Justine Greening has released a statement on primary education which outlines a number of decisions and initiatives that will be taken forward by the Department for Education over this academic year and beyond. Here’s a quick summary of the key information.
Every year, Rising Stars commissions a team of experienced teachers and consultants to review the Key Stage 2 national test papers and provide analysis of the questions to help schools focus on these areas when preparing children for future tests.
Implications for Teaching and Learning Reports 2016:
Thanks to Michael Tidd for this article.
There’s something of a murmuring among Year 6 teachers that when it comes to SATs, if things go well then the credit is shared across the school, but when things go wrong, it’s the Year 6 team who get the blame. Of course, those who work in other year groups would probably just as soon argue that it’s the reverse that’s true.
The truth is, of course, that Year 6 results are inevitably a representation of the work done by all of the teachers who come into contact with children during their time with us. That’s never been truer than today, as we emerge from analysing the results of the first of the new style tests.
For the past couple of years we have been working blind, only able to draw on our own experience of the curriculum to estimate what might crop up and how best we can prepare our pupils. Now we’ve seen the tests and frameworks for real, we can start to make some more informed changes to how we work – and not only in Year 6.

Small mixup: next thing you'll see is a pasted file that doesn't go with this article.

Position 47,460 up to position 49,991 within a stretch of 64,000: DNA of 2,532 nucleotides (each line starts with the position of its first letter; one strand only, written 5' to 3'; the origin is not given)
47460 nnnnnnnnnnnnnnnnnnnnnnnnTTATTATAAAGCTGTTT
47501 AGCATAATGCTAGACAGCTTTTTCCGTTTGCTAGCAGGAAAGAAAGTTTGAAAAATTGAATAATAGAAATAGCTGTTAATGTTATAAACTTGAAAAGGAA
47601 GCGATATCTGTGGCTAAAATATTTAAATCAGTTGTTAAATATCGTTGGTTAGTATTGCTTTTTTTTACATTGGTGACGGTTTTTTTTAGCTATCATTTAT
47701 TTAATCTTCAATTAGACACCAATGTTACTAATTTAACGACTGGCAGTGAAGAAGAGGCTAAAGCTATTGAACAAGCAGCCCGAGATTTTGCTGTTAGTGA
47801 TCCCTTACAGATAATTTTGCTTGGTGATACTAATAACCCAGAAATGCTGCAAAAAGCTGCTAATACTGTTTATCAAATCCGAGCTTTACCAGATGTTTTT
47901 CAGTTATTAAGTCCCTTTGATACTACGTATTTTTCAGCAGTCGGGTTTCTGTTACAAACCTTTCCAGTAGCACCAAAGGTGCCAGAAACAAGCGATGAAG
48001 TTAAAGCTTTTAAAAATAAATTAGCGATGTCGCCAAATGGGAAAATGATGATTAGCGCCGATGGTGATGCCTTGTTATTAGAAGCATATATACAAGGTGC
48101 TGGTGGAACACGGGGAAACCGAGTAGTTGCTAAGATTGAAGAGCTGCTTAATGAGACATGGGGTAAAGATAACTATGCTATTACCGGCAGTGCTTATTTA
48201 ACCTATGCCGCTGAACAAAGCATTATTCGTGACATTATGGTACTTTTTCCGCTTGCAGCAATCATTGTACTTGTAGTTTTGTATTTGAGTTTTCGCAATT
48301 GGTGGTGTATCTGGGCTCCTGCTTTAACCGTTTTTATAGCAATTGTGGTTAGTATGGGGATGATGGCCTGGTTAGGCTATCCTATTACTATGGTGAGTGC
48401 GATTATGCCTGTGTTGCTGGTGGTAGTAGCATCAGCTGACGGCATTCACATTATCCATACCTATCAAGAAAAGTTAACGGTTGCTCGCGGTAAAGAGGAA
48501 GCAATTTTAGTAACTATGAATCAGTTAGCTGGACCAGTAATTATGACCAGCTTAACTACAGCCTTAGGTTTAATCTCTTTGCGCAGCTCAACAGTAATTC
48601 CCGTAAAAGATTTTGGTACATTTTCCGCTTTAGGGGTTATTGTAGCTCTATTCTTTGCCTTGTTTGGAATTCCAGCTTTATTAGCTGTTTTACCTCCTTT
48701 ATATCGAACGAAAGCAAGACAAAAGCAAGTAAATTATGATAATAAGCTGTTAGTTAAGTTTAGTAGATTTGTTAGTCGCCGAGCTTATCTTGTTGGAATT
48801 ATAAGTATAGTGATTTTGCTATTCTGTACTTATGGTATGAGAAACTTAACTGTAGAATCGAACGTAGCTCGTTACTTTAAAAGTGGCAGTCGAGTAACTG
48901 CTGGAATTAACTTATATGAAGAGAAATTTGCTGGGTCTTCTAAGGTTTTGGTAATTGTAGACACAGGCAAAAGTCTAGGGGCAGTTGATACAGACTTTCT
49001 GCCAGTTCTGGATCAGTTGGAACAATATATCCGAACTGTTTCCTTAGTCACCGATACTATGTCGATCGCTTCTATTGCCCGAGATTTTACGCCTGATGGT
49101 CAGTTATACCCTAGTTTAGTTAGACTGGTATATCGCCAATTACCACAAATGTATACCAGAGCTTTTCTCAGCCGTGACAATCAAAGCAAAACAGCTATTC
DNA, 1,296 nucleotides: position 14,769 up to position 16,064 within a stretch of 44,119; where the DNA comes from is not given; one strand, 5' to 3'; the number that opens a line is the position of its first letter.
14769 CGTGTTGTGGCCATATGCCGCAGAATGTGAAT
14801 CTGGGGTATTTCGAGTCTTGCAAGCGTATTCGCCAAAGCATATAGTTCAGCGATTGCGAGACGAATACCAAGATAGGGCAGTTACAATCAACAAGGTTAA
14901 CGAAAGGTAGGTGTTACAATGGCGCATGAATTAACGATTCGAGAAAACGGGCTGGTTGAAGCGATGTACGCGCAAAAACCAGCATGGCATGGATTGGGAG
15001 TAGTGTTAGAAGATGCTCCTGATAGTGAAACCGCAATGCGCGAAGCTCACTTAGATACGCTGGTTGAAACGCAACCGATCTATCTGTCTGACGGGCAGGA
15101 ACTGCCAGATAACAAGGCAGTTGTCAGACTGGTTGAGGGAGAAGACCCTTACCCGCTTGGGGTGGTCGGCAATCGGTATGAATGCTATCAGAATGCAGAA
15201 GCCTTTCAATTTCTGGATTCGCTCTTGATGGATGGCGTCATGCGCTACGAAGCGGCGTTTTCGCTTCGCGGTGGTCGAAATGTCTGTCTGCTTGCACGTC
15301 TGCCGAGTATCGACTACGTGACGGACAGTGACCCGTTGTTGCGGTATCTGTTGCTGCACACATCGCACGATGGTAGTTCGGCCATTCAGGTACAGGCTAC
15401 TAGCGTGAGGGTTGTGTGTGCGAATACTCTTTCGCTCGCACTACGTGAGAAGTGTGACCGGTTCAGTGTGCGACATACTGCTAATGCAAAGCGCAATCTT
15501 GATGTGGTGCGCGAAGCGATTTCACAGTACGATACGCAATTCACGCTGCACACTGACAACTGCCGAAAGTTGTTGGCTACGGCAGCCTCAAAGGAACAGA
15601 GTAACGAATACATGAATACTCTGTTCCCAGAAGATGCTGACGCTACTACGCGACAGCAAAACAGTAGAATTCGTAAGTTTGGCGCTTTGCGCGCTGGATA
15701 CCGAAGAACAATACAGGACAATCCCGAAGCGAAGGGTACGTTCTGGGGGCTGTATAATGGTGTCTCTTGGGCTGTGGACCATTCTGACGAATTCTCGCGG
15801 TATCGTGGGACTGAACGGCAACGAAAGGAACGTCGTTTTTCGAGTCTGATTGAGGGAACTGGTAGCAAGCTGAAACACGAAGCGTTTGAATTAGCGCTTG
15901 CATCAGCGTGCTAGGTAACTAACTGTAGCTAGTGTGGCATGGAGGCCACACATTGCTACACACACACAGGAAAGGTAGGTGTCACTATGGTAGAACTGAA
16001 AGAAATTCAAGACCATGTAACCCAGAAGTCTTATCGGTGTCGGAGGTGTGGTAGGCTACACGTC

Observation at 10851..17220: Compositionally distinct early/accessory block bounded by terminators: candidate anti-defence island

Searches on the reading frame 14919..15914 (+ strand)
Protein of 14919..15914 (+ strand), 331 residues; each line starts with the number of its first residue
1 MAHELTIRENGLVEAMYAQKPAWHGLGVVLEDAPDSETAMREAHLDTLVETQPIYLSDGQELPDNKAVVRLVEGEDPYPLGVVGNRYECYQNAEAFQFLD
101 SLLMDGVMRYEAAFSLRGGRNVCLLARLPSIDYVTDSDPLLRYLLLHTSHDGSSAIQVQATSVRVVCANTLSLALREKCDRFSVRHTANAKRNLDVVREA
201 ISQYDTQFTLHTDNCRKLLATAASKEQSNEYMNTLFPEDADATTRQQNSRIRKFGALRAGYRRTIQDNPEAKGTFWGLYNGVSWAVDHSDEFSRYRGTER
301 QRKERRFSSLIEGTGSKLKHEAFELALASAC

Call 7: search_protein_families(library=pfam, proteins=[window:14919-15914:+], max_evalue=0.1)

Naturally thoughts will go first to identifying the gaps that need filling for current Year 6 cohorts. Good assessment in school, linked to our knowledge of the tests can help here. Continue reading →
Thanks to Deputy Head teacher Michael Tidd for this article.
Head teachers will have been frantically logging on to the DfE website today to find out how their schools have done in the new progress measures following this summer’s new KS2 tests – even though many schools still haven’t started the new term yet! It’s left many of us unprepared, and probably many more scrabbling around for the key login details.